Set Clear Service Level Targets (SLTs)

Define measurable SLTs that specify response times, resolution times, escalation procedures, and availability of self-service options. SLTs help set expectations, prioritise work, and ensure timely resolution of service requests.

Foster Effective Communication

Maintain regular and transparent communication with requesters throughout the request lifecycle. Keep users informed about the progress, estimated completion times, and any potential delays or issues. Effective communication helps manage expectations and enhances customer satisfaction.

Establish Knowledge Management Practices

Implement a centralised knowledge base to capture solutions for common service requests. Encourage knowledge sharing among support staff and promote the reuse of solutions. This helps in resolving requests faster, reducing the need for repetitive troubleshooting, and improving overall efficiency.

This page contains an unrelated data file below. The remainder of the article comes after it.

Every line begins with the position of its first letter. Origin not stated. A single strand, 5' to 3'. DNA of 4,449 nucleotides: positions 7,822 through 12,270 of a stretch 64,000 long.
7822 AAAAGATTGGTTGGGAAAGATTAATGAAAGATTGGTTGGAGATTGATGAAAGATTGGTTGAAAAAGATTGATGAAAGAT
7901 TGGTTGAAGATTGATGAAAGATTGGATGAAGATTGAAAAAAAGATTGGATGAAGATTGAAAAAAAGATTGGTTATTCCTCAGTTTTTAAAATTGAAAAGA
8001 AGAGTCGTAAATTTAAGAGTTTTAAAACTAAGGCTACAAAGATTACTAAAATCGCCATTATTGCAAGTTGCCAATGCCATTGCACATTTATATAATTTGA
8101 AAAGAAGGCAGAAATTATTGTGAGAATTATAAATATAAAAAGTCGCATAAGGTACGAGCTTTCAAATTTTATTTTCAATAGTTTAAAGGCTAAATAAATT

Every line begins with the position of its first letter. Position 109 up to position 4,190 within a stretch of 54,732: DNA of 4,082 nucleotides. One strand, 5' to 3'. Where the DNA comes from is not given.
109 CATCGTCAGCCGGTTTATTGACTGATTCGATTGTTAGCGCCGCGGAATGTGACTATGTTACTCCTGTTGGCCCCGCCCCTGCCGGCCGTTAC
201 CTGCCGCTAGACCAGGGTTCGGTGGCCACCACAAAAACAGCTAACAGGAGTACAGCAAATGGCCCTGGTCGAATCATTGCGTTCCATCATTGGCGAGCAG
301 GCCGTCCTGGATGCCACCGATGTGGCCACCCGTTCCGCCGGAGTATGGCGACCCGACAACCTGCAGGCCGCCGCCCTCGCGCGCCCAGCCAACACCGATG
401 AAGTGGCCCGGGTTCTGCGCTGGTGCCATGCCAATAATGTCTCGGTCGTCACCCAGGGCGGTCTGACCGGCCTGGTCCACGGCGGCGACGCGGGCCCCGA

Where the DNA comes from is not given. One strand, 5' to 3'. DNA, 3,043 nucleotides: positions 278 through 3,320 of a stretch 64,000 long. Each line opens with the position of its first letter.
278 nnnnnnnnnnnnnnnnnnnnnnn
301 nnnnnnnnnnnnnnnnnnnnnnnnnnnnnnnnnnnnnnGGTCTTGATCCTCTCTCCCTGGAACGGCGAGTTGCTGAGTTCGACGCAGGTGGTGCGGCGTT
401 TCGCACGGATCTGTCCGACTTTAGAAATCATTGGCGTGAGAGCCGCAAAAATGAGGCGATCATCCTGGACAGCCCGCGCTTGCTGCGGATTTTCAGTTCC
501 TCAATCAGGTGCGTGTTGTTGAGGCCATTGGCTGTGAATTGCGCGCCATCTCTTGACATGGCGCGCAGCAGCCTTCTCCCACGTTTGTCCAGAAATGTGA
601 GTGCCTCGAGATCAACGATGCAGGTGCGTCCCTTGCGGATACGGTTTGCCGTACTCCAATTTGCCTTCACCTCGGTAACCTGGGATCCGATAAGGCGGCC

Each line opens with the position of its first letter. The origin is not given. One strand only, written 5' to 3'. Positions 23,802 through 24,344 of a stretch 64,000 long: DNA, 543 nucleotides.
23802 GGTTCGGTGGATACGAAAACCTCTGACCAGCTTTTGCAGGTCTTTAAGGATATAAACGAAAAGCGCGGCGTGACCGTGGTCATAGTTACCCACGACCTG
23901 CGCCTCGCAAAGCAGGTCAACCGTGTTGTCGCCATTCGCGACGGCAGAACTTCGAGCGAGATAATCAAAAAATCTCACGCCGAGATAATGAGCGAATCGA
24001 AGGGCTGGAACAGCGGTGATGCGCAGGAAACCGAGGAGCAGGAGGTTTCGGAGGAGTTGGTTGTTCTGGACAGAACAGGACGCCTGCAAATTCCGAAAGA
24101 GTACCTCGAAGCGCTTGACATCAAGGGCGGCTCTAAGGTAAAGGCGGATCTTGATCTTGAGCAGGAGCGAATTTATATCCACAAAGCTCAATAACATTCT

Continuously Evaluate and Improve

Regularly assess the service request management process, collect user feedback, and analyse performance metrics. Identify areas for improvement and implement proactive measures to enhance the process, increase efficiency, and improve customer satisfaction.

Provide Training and Documentation

Ensure that support staff are well-trained on service request management processes, tools, and best practices. Develop and maintain documentation and training materials to guide staff and foster consistency in handling service requests.

By following these best practices, organisations can optimise their service request management process, enhance customer satisfaction, improve productivity, and deliver timely and effective services to their users or customers.

The Difference Between Service Request Management and Incident Management